Thetford’s trash and the long haul
Maybe “one of the best landfill sites ever considered in Vermont” has trash in its future after all.
Every year there’s a recurring line in the Town budget under the category of Dues -- GUVSWD - $28,468.
It pays for Thetford’s membership in the Greater Upper Valley Solid Waste District, known as GUV for short. Residents are probably most familiar with GUV through the April Big Trash Day where GUV takes items like mattresses, tires, broken furniture and the like, for a small fee. Residents’ disused electronics are collected in tandem. The latter are taken by Good Point Recycling so that circuit boards and other parts can be salvaged for reuse. A surprising amount of electronics are collected from Thetford, totaling 6,511 pounds (twelve fully loaded pallets) in September 2020 alone. GUV also holds two free Household Hazardous Waste collections a year at the Hartford transfer station and sells pre-ordered composters and kitchen pails at Thetford Academy at 50% of retail price.
But the $28,468 covers much more, and to understand it requires a dive into the history and origins of the Solid Waste District.
It began in 1987 when the State passed Act 78, effectively mandating the closing of the unlined landfills that were scattered throughout Vermont. Such landfills were just holes in the ground and had no barrier to prevent rainwater from percolating through the garbage and into the groundwater, flushing contaminants into potential drinking water. To tackle the proper disposal of solid waste, Act 78 placed a major emphasis on regional cooperation to take advantage of the economics of scale. It was simply too expensive for the average municipality to build and maintain a modern landfill with an impervious liner.
Thus eleven towns in our region—Bridgewater, Hartford, Hartland, Norwich, Pomfret, Sharon, Strafford, Thetford, Vershire, West Fairlee and Woodstock—came together and formed the Greater Upper Valley Solid Waste District. The District Charter was approved by the State in 1990. In 1991 they selected 38 possible landfill sites, 10 being in Hartland.
In 1992 a larger, bi-state solid waste group of twenty Upper Valley towns came together to solve the trash problem. There was a vision at the time of regional and bi-state cooperation. It included the GUV towns, plus Lebanon, Hanover, and a few other NH towns. Under the bi-state idea, Hartford would contribute its state-of-the-art recycling center. The operating landfill in nearby Lebanon would continue to take bi-state trash until its capacity was filled. Then GUV would open its landfill and take the region’s trash.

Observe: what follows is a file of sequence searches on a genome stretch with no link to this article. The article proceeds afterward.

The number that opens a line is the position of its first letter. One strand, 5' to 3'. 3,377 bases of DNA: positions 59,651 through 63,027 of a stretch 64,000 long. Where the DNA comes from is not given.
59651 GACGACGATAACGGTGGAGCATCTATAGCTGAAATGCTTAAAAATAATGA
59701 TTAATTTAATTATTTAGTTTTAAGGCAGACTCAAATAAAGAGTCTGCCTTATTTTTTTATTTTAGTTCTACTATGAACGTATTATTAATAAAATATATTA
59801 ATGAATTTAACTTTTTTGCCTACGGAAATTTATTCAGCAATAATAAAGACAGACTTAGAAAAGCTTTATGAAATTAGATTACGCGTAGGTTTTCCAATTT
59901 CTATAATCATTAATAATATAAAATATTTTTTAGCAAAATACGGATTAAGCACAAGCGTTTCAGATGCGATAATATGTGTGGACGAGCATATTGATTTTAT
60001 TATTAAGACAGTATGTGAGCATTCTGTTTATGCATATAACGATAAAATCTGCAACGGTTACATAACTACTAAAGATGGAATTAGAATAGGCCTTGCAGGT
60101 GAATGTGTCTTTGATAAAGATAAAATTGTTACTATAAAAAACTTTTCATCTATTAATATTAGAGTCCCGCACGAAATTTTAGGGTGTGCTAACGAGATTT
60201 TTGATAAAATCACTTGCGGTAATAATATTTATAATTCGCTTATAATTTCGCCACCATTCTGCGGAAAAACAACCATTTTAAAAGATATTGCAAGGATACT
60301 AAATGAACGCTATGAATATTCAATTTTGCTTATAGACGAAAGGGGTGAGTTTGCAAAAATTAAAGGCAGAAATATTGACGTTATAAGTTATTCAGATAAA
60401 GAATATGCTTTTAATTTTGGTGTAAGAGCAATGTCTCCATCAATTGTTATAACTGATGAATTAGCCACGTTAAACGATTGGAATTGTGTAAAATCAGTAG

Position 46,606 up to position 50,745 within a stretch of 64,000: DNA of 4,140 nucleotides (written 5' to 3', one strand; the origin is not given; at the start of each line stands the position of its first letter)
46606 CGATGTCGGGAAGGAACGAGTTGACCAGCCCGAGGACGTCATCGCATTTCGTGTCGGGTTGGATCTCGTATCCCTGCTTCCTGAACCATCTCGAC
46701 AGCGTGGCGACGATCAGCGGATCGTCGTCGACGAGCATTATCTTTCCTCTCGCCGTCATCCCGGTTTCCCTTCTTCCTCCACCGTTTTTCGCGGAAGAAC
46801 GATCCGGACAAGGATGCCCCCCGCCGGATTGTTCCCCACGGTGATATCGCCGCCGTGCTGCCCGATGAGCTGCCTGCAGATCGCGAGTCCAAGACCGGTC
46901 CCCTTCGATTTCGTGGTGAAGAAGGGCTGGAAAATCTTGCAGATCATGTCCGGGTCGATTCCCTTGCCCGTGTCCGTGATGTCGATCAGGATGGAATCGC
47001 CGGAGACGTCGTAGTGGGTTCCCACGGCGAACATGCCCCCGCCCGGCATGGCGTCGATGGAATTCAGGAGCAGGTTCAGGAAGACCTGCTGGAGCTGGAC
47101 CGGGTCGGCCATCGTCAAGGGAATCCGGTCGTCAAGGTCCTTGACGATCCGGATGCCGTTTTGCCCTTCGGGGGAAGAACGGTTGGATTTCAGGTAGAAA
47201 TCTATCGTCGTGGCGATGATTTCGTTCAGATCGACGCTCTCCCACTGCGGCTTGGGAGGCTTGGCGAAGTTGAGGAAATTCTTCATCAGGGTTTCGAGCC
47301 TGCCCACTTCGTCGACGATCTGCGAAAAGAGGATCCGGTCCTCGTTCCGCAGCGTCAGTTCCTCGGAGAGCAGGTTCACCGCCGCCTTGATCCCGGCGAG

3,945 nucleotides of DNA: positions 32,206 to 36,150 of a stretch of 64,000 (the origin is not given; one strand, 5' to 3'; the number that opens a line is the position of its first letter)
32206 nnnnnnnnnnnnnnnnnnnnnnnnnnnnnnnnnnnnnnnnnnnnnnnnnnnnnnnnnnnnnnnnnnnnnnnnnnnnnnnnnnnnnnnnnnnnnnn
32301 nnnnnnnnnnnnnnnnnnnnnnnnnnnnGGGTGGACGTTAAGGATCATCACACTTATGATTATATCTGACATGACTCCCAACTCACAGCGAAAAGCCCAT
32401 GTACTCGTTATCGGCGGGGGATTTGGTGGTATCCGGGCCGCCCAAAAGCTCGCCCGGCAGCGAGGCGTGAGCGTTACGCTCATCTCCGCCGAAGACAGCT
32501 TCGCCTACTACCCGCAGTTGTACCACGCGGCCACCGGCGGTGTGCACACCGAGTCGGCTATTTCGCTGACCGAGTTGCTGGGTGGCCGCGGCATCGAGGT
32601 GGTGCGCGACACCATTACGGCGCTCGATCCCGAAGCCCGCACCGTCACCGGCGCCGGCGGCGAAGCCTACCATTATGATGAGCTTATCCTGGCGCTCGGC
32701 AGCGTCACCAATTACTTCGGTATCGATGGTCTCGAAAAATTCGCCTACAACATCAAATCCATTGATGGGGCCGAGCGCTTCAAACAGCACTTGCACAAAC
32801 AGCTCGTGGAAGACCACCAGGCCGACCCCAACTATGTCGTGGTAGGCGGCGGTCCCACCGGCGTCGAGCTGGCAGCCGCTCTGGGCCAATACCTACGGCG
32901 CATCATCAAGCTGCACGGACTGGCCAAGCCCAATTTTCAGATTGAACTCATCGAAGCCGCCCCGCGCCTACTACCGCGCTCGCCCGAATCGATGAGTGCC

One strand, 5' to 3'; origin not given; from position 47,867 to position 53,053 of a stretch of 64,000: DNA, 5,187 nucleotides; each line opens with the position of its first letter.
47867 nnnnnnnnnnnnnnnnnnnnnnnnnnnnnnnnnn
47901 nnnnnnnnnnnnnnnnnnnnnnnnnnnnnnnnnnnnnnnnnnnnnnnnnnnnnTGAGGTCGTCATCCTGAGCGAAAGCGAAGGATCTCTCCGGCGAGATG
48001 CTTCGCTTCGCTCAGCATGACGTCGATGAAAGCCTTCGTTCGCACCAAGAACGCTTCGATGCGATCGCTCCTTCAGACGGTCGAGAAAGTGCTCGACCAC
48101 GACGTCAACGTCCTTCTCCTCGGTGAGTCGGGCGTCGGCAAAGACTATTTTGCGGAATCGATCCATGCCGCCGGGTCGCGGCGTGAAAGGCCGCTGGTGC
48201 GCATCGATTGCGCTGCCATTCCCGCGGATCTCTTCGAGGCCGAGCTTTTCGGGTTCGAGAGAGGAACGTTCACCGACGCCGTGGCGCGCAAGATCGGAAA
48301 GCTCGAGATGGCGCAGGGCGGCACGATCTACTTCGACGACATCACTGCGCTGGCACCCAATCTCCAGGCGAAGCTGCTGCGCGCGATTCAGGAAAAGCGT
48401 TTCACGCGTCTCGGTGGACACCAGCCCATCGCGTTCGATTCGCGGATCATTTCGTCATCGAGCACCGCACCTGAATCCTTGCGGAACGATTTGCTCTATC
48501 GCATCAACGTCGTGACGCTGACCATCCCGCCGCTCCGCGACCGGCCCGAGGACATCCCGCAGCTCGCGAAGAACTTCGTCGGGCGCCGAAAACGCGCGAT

In 1993 GUV agreed to purchase 112 acres in North Hartland, “one of the best landfill sites ever considered in Vermont,” with the plan to buy more land in 1995 and 1998. However, rifts were surfacing in the bi-state alliance. Lebanon and Hartford considered taking control of their own trash disposal by buying GUV’s landfill site before GUV could obtain financing.
Shortly after, in 1994, Lebanon pulled out of the bi-state solid waste group, while GUV obtained voter approval to borrow $510,000 to acquire the North Hartland site.
Access to the proposed landfill had always been contentious. The original route was via South Main Street in White River Junction. While it was already used by Twin State Sand and Gravel to reach their quarry near the proposed landfill, residents strongly objected to existing truck traffic and the fact that the landfill would sharply increase it.
In 1995, the GUV Board of Supervisors again asked the voters to approve a bond for $175,000 for the purchase of 113.5 acres for an access road. Hartford pulled out of GUV in the same year. According to a Valley News article in March of 1995, the Hartford Town Manager asserted that Hartford would pay less for trash disposal if it withdrew from GUV. He predicted that if the GUV landfill was built, it would have to accept double the amount of trash projected, to keep tipping fees from soaring.
Despite the exit of Hartford that accounted for 30% of the GUV district’s population, residents of the remaining GUV towns voted in favor of the purchase.
After the landfill won its Act 250 approval in 2004, the GUV board, in 2006, submitted a proposal for another bond, this time for the actual building of the access road. This led from Route 5 in Hartland to the landfill, via the construction of a new bridge across I-91. The bond was the biggest, $1.5 million. It passed with the approval of 55% of over 9,000 voters. Twin State Sand and Gravel reached an agreement with GUV in 2007 that allowed their trucks to use the I-91 bridge. This enabled them to avoid South Main Street in White River Junction, a route that was limited to 184 truck trips per day for 170 days a year, due to complaints from residents and the Town. This restriction had prevented the company from transporting the full amount of material they were allowed under their permit.